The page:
As a child, I would close my eyes and allow my finger to drop on the scripture that God wanted me to read. In times of need God’s revelations leaped off the pages of the PSALMS. The PSALMS gave me the poetry of the vastness of creation and the concentration of human longing. With the wail of a mother giving birth, the PSALMS cry out in joyous song. With the heartbeat of every person thrown into exile, the PSALMS take us home again.
I was born into a southern Baptist family, raised in a Jewish community, adopted by Franciscans and rediscovered God in a Dakota sweat lodge. But as Mark Twain writes, “travel is fatal to prejudice,” and so it is when one journeys through comparative translations of religious text.
What is the difference between lacking and wanting? What is the difference between justice and righteousness? What is the difference between enemy and tormentor? What is the difference between forever and long years? Each question brings us closer to the community of God. Through discussion we find each other, delighting in the span of God’s net.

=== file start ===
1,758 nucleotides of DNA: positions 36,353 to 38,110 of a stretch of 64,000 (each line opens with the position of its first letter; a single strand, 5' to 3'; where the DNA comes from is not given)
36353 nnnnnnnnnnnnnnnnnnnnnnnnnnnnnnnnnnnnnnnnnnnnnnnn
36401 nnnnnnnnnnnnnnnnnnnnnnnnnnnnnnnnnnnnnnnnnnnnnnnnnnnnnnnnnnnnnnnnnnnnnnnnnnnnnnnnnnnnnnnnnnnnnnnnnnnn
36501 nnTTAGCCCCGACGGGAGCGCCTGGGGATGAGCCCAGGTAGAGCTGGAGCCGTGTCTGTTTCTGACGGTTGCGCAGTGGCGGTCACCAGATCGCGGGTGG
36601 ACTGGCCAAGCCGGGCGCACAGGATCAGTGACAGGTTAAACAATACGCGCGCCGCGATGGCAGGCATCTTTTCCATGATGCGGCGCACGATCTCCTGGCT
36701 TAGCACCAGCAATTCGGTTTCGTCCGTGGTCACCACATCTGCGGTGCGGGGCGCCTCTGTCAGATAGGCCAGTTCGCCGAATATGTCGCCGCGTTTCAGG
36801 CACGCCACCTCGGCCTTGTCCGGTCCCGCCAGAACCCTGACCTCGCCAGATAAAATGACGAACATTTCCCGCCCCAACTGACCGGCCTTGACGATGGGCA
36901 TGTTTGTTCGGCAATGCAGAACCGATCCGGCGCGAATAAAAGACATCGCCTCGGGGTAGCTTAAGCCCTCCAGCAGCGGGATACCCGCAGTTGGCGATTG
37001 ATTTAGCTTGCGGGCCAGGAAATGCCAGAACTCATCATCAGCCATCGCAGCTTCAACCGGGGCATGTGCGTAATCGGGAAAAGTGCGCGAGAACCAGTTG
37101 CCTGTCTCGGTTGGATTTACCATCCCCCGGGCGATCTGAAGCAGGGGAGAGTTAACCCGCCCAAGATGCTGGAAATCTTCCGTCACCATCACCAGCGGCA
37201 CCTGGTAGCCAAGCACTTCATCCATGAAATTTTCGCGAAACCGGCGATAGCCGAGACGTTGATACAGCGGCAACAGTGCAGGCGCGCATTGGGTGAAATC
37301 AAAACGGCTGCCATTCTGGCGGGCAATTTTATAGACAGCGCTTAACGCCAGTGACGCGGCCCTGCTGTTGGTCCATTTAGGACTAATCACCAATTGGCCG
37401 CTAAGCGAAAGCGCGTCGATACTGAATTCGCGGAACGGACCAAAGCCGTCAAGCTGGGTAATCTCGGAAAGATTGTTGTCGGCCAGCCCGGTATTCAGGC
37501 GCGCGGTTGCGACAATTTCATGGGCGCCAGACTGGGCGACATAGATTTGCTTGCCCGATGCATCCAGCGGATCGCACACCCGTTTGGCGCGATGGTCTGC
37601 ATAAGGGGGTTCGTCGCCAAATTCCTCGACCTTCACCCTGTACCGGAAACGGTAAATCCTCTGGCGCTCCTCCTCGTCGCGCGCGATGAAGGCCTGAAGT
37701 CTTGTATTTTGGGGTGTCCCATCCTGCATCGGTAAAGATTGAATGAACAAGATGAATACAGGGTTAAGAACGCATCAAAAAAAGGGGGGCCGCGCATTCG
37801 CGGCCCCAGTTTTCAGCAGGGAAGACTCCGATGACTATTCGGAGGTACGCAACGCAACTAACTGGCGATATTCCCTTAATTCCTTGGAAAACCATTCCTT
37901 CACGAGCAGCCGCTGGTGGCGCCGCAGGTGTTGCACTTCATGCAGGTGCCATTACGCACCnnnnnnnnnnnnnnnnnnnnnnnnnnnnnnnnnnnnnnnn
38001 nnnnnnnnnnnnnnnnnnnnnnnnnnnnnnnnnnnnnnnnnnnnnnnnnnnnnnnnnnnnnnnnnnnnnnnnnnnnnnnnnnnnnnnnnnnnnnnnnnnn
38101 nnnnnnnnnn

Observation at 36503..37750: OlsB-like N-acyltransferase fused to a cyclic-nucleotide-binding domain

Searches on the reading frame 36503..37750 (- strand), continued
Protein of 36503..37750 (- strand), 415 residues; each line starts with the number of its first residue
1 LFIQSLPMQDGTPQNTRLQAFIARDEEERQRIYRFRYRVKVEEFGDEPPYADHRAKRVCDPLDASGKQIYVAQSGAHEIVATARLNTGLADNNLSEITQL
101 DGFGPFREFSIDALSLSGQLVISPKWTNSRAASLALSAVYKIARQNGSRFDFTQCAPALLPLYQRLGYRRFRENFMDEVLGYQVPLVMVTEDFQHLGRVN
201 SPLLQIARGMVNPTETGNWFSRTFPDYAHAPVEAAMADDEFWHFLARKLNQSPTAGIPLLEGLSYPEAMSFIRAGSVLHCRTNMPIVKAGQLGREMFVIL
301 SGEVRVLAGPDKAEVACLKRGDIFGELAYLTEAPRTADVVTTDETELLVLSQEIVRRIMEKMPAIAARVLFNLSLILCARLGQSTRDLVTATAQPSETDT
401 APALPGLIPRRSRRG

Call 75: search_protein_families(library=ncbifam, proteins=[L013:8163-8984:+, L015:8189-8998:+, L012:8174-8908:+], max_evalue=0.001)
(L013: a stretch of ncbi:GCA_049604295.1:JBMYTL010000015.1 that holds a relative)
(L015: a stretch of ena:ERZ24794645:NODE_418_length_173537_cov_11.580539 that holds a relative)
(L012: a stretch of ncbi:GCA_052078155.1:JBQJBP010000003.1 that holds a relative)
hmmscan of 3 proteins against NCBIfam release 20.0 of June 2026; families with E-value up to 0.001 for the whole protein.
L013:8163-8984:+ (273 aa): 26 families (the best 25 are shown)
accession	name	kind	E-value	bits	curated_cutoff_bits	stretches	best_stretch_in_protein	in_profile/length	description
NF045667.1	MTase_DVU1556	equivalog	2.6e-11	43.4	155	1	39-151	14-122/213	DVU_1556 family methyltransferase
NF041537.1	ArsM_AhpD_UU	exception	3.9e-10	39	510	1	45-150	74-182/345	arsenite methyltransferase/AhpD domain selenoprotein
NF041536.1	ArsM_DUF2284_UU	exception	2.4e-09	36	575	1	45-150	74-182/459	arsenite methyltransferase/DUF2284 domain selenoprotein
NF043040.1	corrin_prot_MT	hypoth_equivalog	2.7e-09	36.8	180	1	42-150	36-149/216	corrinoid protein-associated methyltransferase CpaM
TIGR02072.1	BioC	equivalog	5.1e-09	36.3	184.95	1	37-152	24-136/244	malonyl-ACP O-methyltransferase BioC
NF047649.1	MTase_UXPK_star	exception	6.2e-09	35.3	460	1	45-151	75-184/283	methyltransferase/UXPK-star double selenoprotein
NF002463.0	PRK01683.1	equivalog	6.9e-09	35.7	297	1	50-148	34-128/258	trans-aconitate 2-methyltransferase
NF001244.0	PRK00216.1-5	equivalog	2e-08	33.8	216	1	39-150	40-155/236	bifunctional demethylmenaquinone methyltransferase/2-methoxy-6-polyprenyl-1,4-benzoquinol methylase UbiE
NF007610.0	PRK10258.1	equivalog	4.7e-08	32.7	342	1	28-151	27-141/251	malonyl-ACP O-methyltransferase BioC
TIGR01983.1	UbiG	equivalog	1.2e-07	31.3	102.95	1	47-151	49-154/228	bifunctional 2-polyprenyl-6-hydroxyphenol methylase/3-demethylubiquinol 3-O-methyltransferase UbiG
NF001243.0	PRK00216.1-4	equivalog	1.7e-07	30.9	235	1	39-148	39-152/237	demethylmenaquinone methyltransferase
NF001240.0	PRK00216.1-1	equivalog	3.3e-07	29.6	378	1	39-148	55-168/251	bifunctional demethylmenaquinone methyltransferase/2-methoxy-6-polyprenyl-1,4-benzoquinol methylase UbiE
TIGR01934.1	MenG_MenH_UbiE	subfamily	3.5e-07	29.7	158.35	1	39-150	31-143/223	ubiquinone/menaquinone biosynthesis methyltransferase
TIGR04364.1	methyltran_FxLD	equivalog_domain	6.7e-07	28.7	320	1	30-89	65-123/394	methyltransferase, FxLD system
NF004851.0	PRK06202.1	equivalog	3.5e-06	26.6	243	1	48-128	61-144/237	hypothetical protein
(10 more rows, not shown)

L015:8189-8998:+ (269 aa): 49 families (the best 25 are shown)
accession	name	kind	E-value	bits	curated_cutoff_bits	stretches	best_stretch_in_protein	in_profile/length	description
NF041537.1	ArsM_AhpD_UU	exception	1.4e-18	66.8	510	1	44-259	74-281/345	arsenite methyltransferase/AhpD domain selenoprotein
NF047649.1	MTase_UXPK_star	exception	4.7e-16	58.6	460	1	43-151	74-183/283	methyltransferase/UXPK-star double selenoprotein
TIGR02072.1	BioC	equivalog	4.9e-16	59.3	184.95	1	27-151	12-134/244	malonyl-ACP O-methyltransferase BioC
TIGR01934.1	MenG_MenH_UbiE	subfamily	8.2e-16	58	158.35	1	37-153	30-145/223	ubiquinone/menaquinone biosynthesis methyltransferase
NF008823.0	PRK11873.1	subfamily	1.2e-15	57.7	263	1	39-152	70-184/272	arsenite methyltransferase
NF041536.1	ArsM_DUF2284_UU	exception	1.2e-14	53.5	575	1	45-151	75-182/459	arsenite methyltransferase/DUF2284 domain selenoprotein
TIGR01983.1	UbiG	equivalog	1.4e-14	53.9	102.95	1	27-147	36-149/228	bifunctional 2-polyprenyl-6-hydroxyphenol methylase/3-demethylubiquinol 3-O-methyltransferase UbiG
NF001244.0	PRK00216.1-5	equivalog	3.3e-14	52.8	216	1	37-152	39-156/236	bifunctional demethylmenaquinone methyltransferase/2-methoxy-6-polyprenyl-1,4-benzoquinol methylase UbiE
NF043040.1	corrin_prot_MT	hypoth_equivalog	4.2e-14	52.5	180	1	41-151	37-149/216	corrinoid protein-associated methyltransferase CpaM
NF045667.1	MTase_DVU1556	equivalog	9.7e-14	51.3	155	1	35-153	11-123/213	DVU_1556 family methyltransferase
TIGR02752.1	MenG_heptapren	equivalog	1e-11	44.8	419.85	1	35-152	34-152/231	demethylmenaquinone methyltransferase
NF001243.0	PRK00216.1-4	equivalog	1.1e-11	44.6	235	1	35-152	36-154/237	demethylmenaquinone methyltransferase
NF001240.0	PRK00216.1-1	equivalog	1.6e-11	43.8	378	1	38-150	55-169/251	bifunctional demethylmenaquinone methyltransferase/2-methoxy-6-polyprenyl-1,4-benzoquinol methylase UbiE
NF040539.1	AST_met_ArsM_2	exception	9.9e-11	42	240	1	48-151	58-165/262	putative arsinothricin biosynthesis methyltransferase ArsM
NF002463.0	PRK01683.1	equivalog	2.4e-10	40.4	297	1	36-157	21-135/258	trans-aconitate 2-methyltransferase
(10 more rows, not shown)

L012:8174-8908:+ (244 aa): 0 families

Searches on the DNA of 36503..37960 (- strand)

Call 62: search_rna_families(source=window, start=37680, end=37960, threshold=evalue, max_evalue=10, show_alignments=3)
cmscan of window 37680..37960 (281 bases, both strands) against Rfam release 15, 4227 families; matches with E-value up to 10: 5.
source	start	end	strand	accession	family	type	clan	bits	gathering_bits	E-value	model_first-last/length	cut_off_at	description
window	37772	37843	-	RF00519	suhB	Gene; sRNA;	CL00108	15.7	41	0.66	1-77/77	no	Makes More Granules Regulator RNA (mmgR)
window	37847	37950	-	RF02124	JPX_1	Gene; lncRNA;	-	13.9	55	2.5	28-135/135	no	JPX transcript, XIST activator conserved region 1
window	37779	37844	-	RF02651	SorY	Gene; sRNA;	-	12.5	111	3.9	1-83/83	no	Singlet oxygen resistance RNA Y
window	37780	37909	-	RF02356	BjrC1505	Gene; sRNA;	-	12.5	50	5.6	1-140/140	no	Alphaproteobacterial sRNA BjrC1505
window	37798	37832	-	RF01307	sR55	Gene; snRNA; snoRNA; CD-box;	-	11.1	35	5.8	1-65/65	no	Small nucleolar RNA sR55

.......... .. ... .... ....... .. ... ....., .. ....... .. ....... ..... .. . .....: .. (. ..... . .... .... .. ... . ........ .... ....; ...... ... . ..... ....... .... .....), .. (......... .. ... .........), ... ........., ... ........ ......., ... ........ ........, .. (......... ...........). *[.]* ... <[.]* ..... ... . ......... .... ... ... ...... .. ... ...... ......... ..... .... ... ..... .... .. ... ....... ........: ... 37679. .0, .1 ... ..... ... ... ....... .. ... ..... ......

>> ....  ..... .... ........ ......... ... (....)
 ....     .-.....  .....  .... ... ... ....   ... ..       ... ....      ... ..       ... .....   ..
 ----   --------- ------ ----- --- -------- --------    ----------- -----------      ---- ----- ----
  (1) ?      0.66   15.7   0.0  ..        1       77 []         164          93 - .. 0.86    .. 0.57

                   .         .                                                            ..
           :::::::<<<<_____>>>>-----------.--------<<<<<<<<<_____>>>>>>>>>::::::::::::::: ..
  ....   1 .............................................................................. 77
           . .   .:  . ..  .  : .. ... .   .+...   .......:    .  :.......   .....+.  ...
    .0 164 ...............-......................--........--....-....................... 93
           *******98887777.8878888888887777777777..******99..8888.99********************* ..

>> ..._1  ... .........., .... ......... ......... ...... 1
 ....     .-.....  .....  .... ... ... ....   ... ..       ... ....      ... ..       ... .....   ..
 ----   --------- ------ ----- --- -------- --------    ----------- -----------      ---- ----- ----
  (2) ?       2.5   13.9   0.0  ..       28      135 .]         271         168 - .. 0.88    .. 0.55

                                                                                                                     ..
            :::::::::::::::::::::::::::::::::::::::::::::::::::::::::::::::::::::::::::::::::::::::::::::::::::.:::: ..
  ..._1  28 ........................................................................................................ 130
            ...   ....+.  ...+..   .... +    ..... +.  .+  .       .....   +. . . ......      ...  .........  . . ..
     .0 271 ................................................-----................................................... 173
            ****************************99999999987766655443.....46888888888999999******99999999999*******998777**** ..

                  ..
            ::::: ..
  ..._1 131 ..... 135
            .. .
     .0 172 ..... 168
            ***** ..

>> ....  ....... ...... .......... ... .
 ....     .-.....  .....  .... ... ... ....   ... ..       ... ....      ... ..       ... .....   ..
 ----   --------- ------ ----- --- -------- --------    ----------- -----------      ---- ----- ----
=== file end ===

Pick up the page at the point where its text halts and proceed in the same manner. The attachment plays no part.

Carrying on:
My mother would sing the PSALMS to us at bed time; consoling us by affirming the presence of God in our every sleeping and waking hour. Now, with the same breath, I sing for my children. One night, while singing with my three year old daughter in a canoe beneath a full moon, she said, “Daddy, look at all the angels. Just look at all the angels.”
As my grandmother underlined in PSALMS 139 of her Bible, given to me at her death, ‘the night shall be light about me.’ Surely it is so.
I give thanks with all of my heart
I give thanks with all of my mind
In the presence of angels I sing
Calling out to you one more time.